Community Shares: Lesser-Known Symptoms of Advanced Breast Cancer You Wish Would Disappear
The symptoms of advanced breast cancer have far-reaching effects on mental, physical, and emotional health. From the digestive tract to the brain, this disease often leaves no region of the body untouched. While not everyone has the same range or severity of symptoms, it can be reassuring to know that others have had similar experiences.
Symptoms of advanced breast cancer
To learn more about which symptoms you struggle with the most, we reached out to our community on the AdvancedBreastCancer.net page. We had so many community members respond to the question that we divided the answers into two articles. This post covers the lesser-known symptoms of advanced breast cancer that you wish would disappear.
Itching with advanced breast cancer
Especially in the early stages, advanced breast cancer often comes with a rash or area of irritation on the breast. The skin can be red or swollen. This symptom is uncomfortable and is something your doctor should keep track of.
“The itching I hated!”
Neuropathy and advanced breast cancer
Numbness or tingling can result from chemotherapy or happen when advanced breast cancer grows along the nerves near the lymph nodes. This neuropathy can show up as pain, burning, tingling, weakness or numbness. This symptom can sometimes be managed, either by changing a medication that might be causing it or by adding a topical pain management patch or cream.
One person specifically responded that they feel “constant neuropathy (numbness).”
Nausea and vomiting from breast cancer
Nausea from chemo, as well as hormonal and targeted therapy, can result in vomiting. Typically, the solution to handling this discomfort is to drink more fluids and snack on bland foods, such as crackers or rice. However, if you are vomiting right after treatment, this could signal an allergy or other adverse reaction to the treatment. If this happens, alert your care team.
Compromised immune system from cancer treatment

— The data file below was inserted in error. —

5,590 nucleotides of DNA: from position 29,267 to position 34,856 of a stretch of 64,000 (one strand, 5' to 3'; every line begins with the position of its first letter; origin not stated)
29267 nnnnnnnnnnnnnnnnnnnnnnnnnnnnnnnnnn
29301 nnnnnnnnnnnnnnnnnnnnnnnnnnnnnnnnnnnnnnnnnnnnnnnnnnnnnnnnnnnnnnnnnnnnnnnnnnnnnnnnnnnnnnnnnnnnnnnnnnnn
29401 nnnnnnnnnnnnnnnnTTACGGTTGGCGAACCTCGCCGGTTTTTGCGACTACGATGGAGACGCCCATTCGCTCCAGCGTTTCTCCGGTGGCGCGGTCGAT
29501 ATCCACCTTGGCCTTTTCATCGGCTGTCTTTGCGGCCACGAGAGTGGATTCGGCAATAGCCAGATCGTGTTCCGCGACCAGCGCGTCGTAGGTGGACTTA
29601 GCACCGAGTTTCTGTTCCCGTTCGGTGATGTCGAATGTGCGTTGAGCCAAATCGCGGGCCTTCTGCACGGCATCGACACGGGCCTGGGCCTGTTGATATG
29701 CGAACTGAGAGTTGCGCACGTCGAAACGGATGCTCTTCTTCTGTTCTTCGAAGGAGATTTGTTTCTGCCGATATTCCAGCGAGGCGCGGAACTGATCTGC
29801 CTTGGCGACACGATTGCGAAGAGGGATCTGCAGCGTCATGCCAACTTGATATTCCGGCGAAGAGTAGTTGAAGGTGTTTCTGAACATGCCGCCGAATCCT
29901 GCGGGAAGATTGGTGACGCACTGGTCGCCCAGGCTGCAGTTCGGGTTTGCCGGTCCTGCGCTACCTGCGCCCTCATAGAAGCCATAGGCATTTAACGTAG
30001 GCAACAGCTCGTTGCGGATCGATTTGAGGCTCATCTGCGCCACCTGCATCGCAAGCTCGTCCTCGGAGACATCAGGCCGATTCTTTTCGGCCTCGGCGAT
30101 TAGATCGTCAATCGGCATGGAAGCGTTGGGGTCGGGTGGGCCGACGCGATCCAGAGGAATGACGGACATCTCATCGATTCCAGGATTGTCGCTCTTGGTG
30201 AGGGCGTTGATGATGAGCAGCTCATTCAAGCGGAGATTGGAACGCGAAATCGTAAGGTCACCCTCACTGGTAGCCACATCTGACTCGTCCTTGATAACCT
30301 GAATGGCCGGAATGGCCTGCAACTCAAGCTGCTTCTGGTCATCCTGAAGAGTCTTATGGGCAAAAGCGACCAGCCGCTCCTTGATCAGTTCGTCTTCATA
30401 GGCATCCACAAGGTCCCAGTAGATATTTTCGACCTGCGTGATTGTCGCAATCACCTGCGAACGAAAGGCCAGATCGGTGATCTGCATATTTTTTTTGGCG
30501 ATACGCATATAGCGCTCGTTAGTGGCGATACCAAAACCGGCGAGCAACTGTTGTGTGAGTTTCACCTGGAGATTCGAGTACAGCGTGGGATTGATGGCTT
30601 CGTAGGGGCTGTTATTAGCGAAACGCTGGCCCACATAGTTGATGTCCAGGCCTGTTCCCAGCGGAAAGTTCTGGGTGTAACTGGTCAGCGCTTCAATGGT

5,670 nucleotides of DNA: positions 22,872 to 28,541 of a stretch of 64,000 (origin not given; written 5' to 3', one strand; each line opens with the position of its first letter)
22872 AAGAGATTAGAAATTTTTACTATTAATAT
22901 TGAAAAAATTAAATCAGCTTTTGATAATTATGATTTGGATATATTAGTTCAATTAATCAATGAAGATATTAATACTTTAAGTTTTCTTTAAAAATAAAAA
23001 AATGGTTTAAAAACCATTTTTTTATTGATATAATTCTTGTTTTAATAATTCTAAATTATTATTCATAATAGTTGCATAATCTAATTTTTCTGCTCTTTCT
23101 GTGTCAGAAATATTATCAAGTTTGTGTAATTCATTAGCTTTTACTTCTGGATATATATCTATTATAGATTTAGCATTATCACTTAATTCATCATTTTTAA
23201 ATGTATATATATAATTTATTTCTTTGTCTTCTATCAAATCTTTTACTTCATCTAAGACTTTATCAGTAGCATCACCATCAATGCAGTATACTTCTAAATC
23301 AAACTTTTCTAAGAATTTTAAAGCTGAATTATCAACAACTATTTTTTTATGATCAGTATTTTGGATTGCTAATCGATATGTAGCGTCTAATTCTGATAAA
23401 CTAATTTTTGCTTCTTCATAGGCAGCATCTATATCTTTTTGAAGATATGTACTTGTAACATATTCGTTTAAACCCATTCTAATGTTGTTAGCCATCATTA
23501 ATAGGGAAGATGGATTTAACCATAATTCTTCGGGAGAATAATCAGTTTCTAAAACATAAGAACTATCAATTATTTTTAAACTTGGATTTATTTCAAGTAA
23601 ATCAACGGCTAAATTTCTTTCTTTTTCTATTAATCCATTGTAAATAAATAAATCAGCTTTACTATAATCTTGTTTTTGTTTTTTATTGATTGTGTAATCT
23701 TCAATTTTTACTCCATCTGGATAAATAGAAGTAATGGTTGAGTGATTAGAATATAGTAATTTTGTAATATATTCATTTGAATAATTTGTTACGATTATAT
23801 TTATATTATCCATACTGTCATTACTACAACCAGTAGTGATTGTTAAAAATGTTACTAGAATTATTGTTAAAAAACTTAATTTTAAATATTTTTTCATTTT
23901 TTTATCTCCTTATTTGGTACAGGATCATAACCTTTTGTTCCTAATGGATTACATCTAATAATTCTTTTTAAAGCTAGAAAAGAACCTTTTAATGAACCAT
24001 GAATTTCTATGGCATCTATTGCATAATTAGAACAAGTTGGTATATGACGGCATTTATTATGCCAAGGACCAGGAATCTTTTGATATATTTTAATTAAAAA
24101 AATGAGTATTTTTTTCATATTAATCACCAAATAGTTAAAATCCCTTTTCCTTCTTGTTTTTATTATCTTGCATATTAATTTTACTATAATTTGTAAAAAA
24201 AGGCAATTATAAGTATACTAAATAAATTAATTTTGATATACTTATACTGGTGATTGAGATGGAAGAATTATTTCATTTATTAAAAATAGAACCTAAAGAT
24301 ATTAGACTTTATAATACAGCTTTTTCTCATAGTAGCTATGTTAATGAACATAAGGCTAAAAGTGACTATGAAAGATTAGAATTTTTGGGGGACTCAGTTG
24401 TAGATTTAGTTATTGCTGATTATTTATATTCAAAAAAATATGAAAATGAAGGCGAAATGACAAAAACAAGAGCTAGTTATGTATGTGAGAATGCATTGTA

The majority of our immune system lives in our gut, which suffers greatly from chemotherapy. There are no shortcuts to rebuilding your immune system. That is why general health recommendations, like washing your hands to eating a healthy diet, are so important.
However, one possible treatment is prescribed colony-stimulating factors or CSFs. Given as an injection or skin patch, this treatment encourages the growth of blood cells while lowering the risk of infection.
Many breast cancer treatments will cause loose stools, sometimes as often as three times per day. If you are suffering from diarrhea, be sure to hydrate more than normal. You can also change your diet by avoiding foods that might be aggravating the condition, such as milk, coffee, alcohol. Conversely, adding raw fruits and veggies, as well as other high-fiber foods, may ease the problem.
“Persistent diarrhea” was listed as one of the most problematic lesser-known symptoms or side effects.
This condition is common enough that it has the nickname “chemo brain.” For many people, remembering things and staying sharp becomes increasingly difficult due to undergoing chemo or other medications. Memory loss can also result from lack of sleep or depression – both of which can happen with advanced breast cancer.
Feeling alone with advanced breast cancer
This is a big symptom that is not often mentioned. When you are the only one in your immediate circle living with advanced breast cancer, it is easy to feel lonely or isolated. However, now more than ever, it is important to reach out. Everyone dealing with advanced breast cancer deserves comfort and connection.
To overcome loneliness, you might try opening up and speaking candidly about your cancer with a friend who will simply listen. Another option is to connect with others – whether in person or online – who are dealing with this same diagnosis and can validate and relate to your concerns.
Thank you to everyone who shared their experiences with advanced breast cancer symptoms. It is our hope that your shares help bring unity and connection to the community.
How old were you when you were diagnosed with metastatic breast cancer?